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The Homecoming – Lacedonia, Italy – Somewhere In Time Weekly Travel Photo


Somewhere In Time is a weekly photo from around the world. Enjoy!

I’ve wanted to visit Lacedonia ever since I was a little girl. Lacedonia is a small little town tucked into the hills of Southern Italy. Most people have never heard or even know where it is and why would they? It isn’t in any Lonely Planet guide books or anyone’s list of must see Italian locations.

Lacedonia is so important to me that this little town was the sole reason why Europe was put first on the itinerary of the big trip. Out of all the bucket lists of things I wanted to do around the world (and it’s a big list!) this one was always number one. Why?

This is where my Nonna & Nunu were born. There were my father’s parents and they immigrated to the U.S. around 1918, 4 months after they married and my Nonnie was just 17. They arrived by ship to America where on arrival our last name was changed from Salvagno to the Americanized Salvon that it is today. Although my grandfather died before I was born I was very close with my Nonnie until she passed away when I was 12. We had a very close bond – I am always told by my aunts how much I look like her and that I have some of her same mannerisms.  I have always felt that she has been looking out for me and it’s hard, even more than 20 years later, for me to even think about her without crying.

So Italy was beautiful for me but in a strange way very difficult. It was very emotional from the day we arrived on the train. Lacedonia was the last stop we had planned in Italy and it was pretty surreal even being there. My Nonna had 7 brothers when she left Italy and they all remained in Lacedonia raising their own families. My grandfather left family behind there as well but I’m not sure how many.

We literally wandered around the town asking for the name Pascuiti (my grandmother’s maiden name) in my extremely pathetic Italian. Fortunately having 7 brothers in a small town can leave a lasting legacy and so we were able to track down lost family members and spent 3 days meeting each other, Skyping a lot of family members in America, hugging, kissing, eating & crying. Basically what happened was completely mind-blowing. I was the first visitor in over 19 years and I am the only one to bring back videos and an endless supply of photos (over 1,000) and the only person who was able to unite the Italian & American families by Skype. Before my arrival there I had only seen 1 photo and it was blurry. I had no idea it was perched on top of a hill and that the surrounding landscape would remind me so much of California.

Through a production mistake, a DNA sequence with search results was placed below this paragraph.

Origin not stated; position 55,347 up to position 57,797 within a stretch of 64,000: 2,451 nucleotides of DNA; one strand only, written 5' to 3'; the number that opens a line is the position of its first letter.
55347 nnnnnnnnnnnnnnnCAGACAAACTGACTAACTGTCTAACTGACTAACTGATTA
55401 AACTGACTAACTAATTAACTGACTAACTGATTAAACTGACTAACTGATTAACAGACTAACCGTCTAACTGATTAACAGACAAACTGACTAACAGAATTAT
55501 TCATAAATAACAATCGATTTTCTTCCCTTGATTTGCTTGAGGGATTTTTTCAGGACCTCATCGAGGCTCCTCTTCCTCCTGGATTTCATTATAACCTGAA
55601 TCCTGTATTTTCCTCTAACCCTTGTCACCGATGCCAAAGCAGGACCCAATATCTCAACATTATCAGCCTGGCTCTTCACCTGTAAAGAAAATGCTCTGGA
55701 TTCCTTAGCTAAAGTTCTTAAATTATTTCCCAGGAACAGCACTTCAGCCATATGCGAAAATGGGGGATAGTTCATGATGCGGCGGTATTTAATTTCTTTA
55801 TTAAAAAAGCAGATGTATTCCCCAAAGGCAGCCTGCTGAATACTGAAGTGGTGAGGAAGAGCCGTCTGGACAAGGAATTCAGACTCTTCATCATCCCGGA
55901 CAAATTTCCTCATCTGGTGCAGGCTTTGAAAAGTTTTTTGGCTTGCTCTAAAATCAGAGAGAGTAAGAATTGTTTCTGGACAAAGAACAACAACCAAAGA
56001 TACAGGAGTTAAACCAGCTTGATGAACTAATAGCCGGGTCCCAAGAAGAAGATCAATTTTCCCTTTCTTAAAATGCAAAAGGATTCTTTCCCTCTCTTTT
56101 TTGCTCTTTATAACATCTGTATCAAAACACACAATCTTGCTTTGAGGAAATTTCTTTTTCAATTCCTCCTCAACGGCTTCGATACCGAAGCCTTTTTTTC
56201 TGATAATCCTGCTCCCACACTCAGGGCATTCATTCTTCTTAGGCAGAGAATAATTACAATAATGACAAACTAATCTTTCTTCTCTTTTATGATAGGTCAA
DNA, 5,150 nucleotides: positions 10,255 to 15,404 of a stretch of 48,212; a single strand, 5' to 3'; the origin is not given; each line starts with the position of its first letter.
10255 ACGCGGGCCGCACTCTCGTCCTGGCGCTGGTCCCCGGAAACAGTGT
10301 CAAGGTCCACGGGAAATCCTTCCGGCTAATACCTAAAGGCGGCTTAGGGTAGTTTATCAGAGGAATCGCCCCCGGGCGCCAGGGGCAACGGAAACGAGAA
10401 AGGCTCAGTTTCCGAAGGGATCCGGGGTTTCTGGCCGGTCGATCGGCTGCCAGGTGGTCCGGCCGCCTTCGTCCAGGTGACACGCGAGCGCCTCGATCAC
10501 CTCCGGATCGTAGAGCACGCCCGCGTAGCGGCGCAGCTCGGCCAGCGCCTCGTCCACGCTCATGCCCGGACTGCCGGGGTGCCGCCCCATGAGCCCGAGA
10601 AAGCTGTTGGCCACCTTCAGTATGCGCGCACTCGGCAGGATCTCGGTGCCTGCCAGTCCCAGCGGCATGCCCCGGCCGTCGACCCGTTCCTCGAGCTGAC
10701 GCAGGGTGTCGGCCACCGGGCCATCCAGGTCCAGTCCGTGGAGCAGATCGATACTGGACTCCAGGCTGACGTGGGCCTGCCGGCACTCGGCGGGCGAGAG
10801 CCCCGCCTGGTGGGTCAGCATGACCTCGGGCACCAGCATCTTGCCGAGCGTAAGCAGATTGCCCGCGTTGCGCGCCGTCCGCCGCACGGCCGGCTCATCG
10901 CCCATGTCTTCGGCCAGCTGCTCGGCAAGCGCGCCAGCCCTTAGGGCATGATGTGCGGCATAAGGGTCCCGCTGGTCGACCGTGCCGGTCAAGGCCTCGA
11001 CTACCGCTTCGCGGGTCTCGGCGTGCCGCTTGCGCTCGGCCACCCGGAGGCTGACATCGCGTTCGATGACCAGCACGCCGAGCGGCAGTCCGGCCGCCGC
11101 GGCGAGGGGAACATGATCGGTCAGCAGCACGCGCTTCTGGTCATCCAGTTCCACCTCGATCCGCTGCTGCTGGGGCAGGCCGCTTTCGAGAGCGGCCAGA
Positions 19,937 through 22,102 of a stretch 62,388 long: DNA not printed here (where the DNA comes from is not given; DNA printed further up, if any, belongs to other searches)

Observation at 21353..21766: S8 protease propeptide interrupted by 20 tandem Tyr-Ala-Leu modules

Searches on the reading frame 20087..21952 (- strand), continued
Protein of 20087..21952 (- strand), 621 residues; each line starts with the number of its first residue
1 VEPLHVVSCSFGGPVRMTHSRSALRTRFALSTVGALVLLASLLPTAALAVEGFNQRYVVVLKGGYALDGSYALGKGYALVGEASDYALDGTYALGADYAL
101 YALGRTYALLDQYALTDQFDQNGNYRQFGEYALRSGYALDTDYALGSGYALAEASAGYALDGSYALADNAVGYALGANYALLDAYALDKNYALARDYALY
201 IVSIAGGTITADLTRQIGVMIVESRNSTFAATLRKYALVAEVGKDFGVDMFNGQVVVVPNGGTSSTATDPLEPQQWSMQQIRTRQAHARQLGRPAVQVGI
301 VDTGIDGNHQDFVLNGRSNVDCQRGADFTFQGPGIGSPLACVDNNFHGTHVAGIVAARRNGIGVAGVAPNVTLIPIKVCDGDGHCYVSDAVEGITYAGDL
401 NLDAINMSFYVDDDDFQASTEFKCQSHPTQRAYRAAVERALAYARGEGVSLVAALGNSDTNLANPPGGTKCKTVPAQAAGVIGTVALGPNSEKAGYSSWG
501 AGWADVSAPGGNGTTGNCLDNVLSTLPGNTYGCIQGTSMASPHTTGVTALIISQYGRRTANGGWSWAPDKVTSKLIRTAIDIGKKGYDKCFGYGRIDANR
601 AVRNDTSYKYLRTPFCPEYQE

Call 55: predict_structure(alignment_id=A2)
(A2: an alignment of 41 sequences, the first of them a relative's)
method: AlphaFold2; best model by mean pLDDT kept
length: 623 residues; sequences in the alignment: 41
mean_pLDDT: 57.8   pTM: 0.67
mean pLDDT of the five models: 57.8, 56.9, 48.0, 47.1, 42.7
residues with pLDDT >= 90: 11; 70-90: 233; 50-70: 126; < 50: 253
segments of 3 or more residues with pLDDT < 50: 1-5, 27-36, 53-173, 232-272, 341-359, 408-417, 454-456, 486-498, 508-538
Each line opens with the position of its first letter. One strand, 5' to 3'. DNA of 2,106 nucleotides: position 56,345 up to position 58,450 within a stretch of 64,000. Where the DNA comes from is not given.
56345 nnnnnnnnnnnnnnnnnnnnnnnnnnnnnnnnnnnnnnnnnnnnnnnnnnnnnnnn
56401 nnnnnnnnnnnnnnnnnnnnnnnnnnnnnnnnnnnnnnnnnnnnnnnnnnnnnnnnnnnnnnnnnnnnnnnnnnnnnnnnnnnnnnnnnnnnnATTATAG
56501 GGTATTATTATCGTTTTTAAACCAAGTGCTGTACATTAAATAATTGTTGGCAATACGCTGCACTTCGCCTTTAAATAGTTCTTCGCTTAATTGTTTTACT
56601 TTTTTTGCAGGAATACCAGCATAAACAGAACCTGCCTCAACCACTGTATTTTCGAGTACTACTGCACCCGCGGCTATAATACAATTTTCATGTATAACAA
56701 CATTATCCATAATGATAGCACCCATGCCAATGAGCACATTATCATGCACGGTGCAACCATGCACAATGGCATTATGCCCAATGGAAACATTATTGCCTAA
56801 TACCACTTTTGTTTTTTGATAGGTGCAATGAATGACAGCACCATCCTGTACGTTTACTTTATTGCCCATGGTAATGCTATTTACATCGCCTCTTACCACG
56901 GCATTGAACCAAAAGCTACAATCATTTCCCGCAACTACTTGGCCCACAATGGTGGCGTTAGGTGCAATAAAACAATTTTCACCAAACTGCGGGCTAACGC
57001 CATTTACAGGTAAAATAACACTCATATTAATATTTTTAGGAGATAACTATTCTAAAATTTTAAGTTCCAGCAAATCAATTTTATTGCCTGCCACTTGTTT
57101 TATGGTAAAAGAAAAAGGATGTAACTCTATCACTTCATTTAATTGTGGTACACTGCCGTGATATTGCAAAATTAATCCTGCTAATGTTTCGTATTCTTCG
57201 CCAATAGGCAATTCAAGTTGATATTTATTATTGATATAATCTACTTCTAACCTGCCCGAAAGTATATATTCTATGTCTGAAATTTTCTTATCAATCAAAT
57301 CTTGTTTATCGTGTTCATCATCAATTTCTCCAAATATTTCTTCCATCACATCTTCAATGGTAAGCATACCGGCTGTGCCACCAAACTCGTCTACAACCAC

It was almost like sleep walking – walking around town, meeting my father’s cousins and an endless amount of relatives, looking at pictures I have never seen before of my grandparents in Italy, eating amazing homemade food and I also met my nonna’s niece who was 95 years old – after I randomly bumped into her son on the street. When she first saw me she called me Antonietta (Nonna’s name) and started crying. I had to explain a few times that I wasn’t her but really it didn’t matter. I was in Lacedonia, surrounded by family and even with language difficulties there were no awkward silences. I was home.

I have so much to share about this experience but I won’t lie, it’s going to take a while. Honestly I don’t even know where to start – there is still so much to wrap my brain around and organize and my heart is still trying to process it all. In fact right now, I’m wiping away tears trying to get this much down. Paris was beautiful but Italy was like a return home. Visiting Lacedonia was a journey – not a trip, not travel, not an adventure. It was a journey home that was decades in the making. It was so emotional for me that I times, I felt like it wasn’t even my journey. That I took a little bit of Nonna and my other relatives with me and they all got to go home to Lacedonia.

I promise though as I make my way through the photos and get the stories down you will love them. Turns out my Lacedonian family is pretty awesome and we had a great time there! I’m so thankful that I was able to go, meet them and reconnect the families in the digital age – to me it’s mindblowing! I hate to use the word again but I don’t know of another that fits. Before we arrived the families were separated by 19 years of silence now everyone is connected by email, Skype and Facebook – I can’t even believe it! I don’t know, it’s just a bit surreal to me. Even though I was meeting all of these relatives for the first time it was so natural, as if we had been relatives in the same town for our entire lives. The distance between Italy and the U.S. seemed non-existent.

The photo: This was taken our last day in Lacedonia. After we said our goodbyes we took a spin around town a few more times before making the run to the airport in Milan for our flight to the U.S. On our arrival to Lacedonia we were welcomed with blue skies and puffy white clouds – we left Lacedonia in the drizzle and fog. It was beautiful and appropriate and I was so happy I got to see both the light of the bright sun and a rainy day in my grandparent’s home town. I took this photo through the front window of the car, which gives it that kind of cool, textured look. I really didn’t want to leave this little town.
*Please remember all photos on this website, unless otherwise noted, are copyrighted and property of, & Bethany Salvon. Please do not use them without my permission. If you want to use one of them please contact me first because I do love to share and I would be flattered. Thanks!

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